Anheuser-Busch InBev has built a home in eastern Idaho

Plant Manager John Drake holds up a handful of barley during a tour of the Anheuser-Busch Malt Plant July 18 in Idaho Falls. Photographer Pat Sutphin / psutphin@postregister.com, Date 7/18/2014, Lens 35, ISO 2500, FStop {fstop}, Shutter 1/60, Aperature {aperature},

Idaho likely will be synonymous with potatoes for generations to come.

But brewing barley quickly is becoming the state’s second staple crop. Alan Slater, director of North American barley and seed operation for Anheuser-Busch InBev, said the company’s presence in eastern Idaho is no coincidence.

According to the Idaho Farm Bureau Federation, Idaho produces more barley than any other state. The leading variety is Conrad, making up more than 20 percent of the barley planted in Idaho.

“The key to this region is the stable barley supply,” Slater said. “We’ve invested in these facilities for 100 years, so we’re going to have to continue to make sure we have the supply to feed this malt plant.”

Because of the amount of barley grown in Idaho, Anheuser-Busch InBev put on a special event to celebrate its eastern Idaho growers. The July 18 event included a tour of the Anheuser-Busch InBev malt plant in Idaho Falls, a tour of a mobile brewing facility and a visit with the famous Clydesdales.

The Clydesdales were on a nationwide tour, but the growers appreciation celebration only took place in Idaho Falls and Conrad, Mont. Slater said that’s because those are the most productive areas for Anheuser-Busch.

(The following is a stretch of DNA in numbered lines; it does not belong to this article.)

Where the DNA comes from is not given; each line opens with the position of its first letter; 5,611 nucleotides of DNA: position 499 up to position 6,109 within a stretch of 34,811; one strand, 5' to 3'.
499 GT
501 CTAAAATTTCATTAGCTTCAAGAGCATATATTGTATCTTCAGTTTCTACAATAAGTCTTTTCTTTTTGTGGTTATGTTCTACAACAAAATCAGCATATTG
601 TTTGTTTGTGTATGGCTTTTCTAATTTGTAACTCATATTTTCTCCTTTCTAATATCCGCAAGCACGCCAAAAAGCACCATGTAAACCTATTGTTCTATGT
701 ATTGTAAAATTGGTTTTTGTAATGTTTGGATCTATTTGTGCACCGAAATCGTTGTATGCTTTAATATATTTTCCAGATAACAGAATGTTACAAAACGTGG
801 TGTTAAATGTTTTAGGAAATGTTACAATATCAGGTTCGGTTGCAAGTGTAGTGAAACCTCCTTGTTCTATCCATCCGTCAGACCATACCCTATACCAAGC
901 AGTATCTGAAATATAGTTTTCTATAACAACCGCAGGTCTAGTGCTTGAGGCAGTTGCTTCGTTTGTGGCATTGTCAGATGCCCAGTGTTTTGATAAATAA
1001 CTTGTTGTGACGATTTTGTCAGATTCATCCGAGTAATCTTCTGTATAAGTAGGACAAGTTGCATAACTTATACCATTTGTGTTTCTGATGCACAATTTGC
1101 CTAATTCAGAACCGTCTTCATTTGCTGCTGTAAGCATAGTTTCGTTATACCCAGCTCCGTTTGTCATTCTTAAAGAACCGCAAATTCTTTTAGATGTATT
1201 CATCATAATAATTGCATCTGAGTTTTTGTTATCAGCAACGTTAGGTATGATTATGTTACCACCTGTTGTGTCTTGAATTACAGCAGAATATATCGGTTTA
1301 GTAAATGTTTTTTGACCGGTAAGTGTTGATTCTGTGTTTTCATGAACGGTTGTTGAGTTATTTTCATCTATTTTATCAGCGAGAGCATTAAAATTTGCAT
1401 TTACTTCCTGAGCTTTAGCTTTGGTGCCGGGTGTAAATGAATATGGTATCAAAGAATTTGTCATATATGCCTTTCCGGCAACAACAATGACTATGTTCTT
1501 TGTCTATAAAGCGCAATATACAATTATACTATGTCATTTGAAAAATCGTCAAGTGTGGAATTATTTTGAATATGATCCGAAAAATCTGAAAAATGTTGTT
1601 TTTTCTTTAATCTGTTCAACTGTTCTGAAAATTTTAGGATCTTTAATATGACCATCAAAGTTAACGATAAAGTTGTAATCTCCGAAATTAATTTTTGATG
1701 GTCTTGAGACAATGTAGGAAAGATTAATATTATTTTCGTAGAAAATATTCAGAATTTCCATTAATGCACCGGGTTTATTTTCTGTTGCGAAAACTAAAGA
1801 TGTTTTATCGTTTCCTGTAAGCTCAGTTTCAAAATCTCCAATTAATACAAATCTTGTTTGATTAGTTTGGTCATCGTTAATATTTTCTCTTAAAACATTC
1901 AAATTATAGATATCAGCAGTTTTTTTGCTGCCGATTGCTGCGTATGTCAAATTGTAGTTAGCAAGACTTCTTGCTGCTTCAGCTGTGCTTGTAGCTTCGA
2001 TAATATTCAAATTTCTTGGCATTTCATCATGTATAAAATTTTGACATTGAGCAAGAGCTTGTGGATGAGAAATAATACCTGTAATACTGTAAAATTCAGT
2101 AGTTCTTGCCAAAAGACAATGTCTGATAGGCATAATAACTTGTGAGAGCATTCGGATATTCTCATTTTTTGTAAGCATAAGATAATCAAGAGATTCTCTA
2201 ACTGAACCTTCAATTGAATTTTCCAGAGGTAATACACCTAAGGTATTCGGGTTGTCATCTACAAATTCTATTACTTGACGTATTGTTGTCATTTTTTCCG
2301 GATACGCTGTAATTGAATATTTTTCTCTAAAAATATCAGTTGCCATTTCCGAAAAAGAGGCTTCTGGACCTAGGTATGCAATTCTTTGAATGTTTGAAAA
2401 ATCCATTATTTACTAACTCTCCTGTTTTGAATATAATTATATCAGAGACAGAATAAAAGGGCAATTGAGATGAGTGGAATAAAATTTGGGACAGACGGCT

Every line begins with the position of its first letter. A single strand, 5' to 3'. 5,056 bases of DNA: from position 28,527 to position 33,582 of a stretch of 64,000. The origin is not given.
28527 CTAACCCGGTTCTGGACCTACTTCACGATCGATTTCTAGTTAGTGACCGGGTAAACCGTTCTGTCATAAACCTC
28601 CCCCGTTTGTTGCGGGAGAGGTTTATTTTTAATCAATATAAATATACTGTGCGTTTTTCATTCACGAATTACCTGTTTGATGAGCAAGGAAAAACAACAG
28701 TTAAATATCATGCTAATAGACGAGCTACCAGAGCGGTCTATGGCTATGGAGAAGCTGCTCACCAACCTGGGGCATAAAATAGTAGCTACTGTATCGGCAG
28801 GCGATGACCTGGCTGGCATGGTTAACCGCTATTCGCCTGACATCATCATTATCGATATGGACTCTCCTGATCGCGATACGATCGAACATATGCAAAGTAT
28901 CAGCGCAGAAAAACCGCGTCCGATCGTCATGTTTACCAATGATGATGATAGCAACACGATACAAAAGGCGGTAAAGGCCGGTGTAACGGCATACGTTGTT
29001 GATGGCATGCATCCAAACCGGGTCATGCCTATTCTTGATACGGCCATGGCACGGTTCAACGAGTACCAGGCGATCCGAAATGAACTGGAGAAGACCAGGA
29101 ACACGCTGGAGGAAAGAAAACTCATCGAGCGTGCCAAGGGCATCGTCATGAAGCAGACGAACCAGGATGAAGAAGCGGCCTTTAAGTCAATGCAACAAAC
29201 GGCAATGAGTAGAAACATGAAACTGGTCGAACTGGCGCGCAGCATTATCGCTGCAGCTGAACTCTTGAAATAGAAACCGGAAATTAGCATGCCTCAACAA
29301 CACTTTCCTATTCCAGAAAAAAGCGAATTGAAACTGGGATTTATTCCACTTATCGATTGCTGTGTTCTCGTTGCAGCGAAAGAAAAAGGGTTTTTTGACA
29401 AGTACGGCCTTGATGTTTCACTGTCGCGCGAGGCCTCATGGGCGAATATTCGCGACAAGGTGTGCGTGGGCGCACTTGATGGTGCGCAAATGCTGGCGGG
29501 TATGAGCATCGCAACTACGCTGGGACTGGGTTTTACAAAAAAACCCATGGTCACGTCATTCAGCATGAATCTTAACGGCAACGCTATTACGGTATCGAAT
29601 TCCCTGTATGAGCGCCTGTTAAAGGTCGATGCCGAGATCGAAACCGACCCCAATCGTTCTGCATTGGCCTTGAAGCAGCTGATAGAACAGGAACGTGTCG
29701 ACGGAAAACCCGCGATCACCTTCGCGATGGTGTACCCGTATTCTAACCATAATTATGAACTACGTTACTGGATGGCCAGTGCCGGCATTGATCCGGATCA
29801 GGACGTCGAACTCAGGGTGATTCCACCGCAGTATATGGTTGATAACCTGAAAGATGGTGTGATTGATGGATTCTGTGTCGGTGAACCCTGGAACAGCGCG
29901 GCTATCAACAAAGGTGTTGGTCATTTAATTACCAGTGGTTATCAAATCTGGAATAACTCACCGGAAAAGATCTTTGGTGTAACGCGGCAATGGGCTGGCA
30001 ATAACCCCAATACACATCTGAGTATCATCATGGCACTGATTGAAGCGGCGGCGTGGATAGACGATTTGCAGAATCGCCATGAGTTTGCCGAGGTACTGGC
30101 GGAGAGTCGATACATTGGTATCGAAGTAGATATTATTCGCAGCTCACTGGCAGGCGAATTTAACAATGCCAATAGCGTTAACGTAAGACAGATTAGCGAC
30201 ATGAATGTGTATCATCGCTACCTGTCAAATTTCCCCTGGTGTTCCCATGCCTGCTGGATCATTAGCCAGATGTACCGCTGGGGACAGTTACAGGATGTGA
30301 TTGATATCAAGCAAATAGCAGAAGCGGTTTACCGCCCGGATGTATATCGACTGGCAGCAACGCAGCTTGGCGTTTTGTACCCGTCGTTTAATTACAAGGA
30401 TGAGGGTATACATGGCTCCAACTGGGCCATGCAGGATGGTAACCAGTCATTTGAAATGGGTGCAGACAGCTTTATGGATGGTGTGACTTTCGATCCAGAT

“Approximately three cans in a six-pack of Budweiser come from Idaho and Montana barley,” he said.

The malt plant processes the grain in 448 ton batches. The process includes the steeping, germination and kiln-drying of the barley. Annually, the plant produces 336,000 tons of malt, plant manager John Drake said.

Eastern Idaho and barley were made for each other, Slater said.

“That’s why we are here: it’s a desert climate,” he said. “The farmers can basically manage and control the environment with irrigation, so we get much better and higher quality barley here.”

A reliable water source is a must. Without irrigation, crops wouldn’t exist. With that in mind, Anheuser-Busch released its Smart Barley program to the farmers at the growers appreciation day.

SmartBarley is an application that can be accessed on a computer or smartphone. It allows growers to share their techniques and their yields with other farmers.

“We have about 25,000 growers around the world,” Slater said. “Our Idaho growers pretty much watch what their neighbor does, and if someones a real great grower, they probably look at his best practices. But now there’s new neighbors; he can look at what they’re doing in France, what they’re doing in China, in Brazil.”

One of those 25,000 growers is 40-year-old Dave DeMott, whose family has been growing barley for Anheuser-Busch in Idaho Falls for 30 years.

DeMott sells about 6.24 million pounds of barley to Anheuser-Busch per year.

“Raising barley has been pretty steady for us,” DeMott said. “It’s not as volatile as maybe some of these other markets. It’s good to know that you have a place to go with it, and Busch has been pretty good to deal with.”

The main goals behind SmartBarley is larger yields and more efficient practices. The application uses weather data from AgriMet, a satellite-based network of weather stations run by the Bureau of Reclamation, to help show when irrigation isn’t necessary. Companies that are environmentally friendly are becoming very important to the consumer, Slater said.


Reporter Aubrey Wieber can be reached at 542-6755.


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